New Year’s resolutions usually don’t make it past the first 2 weeks of January – and the biggest reason is the wrong mindset.
As soon as you start turning “I want to” into “I WILL” then you are on the right track.
There are 3 things to set into place before you start…
- SET your mind to it.
- SET short-term reachable goals
- SET an end-goal
As soon as these are set into place, there is nothing that can stop you.
- I WILL eat more fruits and veggies.
Eat at least one more vegetable or fruit at every meal. Keep cut-up raw veggies in the front of the fridge and fruit on the counter where you’ll see it. Have healthy dips on hand, like hummus, peanut butter, and low-fat yoghurt.
Load extra veggies into your sandwiches, pizzas, salads, soups, and omelettes. Pureed veggies like butternut squash can thicken soup and other dishes and add nutrients to them. Mix cauliflower puree in with mashed potatoes.
- I WILL eat less fast food.
Try to reduce fast-food temptations. Take a different route to avoid seeing drive-through restaurants. Keep fruit or nuts with you to tide you over until you get home or to work. If you can’t resist, choose lower-calorie options like grilled chicken or low-fat chilli. And look for fruit or veggie options like a salad (watch the dressing) or plain baked potato as a side. Order regular or small sizes, and avoid value meals. Sip water or diet soda instead of sugary regular soda.
- I WILL snack healthier.
Eat one healthier snack a day. Instead of reaching for cookies or chips, enjoy a small handful of nuts or trail mix, or low-fat yoghurt (watch for added sugar). Take advantage of fresh fruit in season. Citrus fruits like oranges are especially good because they take time to peel and eat. Eat pretzels or a few whole-wheat crackers with low-fat cheese. But only snack when you’re really hungry – not just bored or stressed – and only eat one serving.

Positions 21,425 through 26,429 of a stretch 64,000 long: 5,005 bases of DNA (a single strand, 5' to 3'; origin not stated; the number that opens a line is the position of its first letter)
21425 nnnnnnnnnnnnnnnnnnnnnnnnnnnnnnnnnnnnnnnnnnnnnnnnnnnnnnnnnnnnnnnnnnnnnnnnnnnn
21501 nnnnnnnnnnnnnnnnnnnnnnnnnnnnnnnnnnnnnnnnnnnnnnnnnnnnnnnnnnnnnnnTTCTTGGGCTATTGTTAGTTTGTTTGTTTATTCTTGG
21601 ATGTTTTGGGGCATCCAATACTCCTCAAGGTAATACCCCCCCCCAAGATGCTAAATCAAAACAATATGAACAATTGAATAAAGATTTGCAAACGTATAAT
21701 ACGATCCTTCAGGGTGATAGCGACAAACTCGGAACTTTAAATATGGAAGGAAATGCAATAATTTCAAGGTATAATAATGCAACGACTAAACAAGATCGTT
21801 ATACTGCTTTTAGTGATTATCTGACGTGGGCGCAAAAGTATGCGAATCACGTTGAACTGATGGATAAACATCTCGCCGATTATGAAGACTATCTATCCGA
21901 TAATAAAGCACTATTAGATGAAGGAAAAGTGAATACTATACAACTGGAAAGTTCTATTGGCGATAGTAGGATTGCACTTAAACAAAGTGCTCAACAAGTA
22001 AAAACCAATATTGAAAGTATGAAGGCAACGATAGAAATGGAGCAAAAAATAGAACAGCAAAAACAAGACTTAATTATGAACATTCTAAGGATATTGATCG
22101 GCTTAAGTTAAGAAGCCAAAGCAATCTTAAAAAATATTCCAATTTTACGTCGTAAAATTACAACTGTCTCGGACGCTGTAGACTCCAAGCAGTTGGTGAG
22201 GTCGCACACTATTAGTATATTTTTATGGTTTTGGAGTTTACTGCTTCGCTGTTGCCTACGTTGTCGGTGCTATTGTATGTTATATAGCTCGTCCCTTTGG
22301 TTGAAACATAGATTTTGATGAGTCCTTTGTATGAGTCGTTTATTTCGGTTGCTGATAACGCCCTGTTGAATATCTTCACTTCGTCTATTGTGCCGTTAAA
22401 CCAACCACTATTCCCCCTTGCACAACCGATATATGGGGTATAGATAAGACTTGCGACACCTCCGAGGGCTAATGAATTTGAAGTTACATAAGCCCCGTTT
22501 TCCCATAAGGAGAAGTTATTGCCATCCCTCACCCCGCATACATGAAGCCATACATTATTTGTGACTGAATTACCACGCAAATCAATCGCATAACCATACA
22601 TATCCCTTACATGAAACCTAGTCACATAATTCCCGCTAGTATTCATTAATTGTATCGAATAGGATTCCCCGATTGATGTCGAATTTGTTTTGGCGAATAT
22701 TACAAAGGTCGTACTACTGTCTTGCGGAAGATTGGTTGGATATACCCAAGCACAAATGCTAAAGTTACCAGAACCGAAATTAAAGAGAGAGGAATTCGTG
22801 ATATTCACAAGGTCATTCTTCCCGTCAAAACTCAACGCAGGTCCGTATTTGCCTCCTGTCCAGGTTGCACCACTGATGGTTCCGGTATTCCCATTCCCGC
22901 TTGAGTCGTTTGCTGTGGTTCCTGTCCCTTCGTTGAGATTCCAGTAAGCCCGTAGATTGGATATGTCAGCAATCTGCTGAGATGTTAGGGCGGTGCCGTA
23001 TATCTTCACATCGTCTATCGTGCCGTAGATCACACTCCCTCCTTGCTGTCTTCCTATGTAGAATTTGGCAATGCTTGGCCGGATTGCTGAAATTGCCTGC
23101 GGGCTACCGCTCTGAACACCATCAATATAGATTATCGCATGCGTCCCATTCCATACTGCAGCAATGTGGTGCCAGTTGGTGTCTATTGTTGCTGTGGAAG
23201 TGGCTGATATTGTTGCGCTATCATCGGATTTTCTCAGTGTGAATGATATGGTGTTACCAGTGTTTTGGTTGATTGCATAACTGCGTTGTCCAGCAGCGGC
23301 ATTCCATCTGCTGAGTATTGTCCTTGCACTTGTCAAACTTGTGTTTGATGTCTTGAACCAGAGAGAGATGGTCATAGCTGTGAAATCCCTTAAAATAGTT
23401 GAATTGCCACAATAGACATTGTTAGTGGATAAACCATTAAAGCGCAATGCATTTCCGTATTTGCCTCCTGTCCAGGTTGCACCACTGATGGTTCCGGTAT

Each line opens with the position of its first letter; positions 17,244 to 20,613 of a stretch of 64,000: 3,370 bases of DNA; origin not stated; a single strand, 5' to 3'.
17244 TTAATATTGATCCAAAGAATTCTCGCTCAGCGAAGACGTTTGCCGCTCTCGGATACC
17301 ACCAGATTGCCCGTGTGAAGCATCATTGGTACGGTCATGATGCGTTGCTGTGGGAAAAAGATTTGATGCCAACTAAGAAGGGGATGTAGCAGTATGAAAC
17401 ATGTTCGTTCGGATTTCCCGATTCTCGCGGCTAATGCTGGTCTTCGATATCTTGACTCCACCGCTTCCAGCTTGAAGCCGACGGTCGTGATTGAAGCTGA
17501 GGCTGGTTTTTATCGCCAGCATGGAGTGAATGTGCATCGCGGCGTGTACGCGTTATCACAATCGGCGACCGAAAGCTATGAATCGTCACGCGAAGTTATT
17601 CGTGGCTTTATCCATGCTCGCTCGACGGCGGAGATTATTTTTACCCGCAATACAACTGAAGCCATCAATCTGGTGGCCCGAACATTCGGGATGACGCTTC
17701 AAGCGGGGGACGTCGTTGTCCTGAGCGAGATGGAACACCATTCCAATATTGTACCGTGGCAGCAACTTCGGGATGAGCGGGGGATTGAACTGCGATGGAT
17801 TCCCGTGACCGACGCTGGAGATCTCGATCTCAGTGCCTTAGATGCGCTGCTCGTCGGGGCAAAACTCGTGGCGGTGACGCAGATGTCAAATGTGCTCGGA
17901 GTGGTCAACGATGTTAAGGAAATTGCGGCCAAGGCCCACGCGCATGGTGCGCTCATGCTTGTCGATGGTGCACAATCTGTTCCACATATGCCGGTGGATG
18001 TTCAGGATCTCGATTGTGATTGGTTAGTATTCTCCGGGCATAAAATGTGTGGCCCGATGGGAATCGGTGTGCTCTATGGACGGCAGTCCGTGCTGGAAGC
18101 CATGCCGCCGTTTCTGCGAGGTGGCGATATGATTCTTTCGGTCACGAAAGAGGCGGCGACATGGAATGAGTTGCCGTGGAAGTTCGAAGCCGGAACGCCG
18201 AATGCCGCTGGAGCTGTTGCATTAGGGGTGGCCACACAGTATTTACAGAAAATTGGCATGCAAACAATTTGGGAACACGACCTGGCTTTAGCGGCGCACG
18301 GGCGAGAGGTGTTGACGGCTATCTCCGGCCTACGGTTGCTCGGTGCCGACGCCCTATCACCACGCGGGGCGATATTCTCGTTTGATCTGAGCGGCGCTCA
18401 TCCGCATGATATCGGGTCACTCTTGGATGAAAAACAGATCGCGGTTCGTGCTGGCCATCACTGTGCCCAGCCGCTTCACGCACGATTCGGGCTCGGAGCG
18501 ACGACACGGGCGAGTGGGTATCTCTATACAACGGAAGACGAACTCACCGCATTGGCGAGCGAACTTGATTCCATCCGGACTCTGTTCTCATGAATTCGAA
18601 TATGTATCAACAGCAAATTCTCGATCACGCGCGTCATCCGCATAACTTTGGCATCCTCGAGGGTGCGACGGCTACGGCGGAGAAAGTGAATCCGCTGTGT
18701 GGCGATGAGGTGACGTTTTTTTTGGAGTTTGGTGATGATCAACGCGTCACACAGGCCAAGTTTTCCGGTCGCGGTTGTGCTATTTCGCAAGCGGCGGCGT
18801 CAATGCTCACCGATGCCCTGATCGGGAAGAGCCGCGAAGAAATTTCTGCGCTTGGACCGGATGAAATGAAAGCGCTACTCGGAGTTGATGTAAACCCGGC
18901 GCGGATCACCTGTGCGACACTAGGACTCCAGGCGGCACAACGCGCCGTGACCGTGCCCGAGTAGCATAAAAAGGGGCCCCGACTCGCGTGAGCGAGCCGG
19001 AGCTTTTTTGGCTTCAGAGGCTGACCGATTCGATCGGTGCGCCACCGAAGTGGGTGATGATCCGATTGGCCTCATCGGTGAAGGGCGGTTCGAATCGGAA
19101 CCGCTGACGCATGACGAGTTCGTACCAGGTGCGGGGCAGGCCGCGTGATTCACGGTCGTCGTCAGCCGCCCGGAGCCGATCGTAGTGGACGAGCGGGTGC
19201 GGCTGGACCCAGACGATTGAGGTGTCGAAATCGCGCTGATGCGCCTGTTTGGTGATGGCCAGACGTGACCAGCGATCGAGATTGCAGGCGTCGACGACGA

- I WILL dine out less.
Plan every day so your only option isn’t a restaurant. Use a slow cooker so a hot, healthy meal is ready and waiting for you when you come home at dinner time. Cook more than you need, and freeze half. Then you’ll have frozen meals you can take out whenever you need them. You can even make easy-to-fix healthy breakfasts – like oatmeal with fruit – for lunch or dinner.
- I WILL avoid mindless eating.
Eat only when you’re actually hungry. When you feel satisfied – but before you feel full – stop eating, even if there’s still food on your plate. Don’t sit in front of the TV or computer when you eat. Multitasking leads to overeating. Pay attention to your food. When you tune in to your appetite signals, you’re less likely to eat just because you’re bored.
- I WILL snack less at work.
Get unhealthy snacks out of your office – or at least out of plain sight. You’ll eat less if you don’t have food within easy reach. If you tend to graze mindlessly at work, don’t keep food at your desk. Keep it at least 2 meters away from where you sit. The distance makes you think each time you grab a bite. Take time for a real lunch break, away from your desk.
- I WILL eat smart at restaurants.
Just like eating at home, planning can help you make smarter choices in restaurants. Find one that serves a children’s menu or smaller portion sizes. Don’t let yourself get so hungry that you overeat. Have a healthy snack beforehand. Or start with a clear (not creamy) soup or salad. Cut your meal in half and take one half home. Or split an entrée with a friend. Ask the waiter not to bring any bread or tortilla chips to your table.
- I WILL eat less sugar.
Give up one sugary soda a day. Cutting just one can of regular cola means losing more than 30 grams of sugar – or about 8 teaspoons – from your diet. Replace sodas and other sugary drinks with diet soda, water or unsweetened tea. Other ways to cut sugar: Fresh fruit or fruit canned in water or juice has less sugar than fruit canned in syrup. And choose unsweetened cereals.
- I WILL eat breakfast every day.
If you’re too rushed in the morning to make breakfast, take it with you to eat at school or work. Portable breakfast items can include granola or breakfast bars, containers of yoghurt, instant oatmeal packets, or pieces of fresh fruit.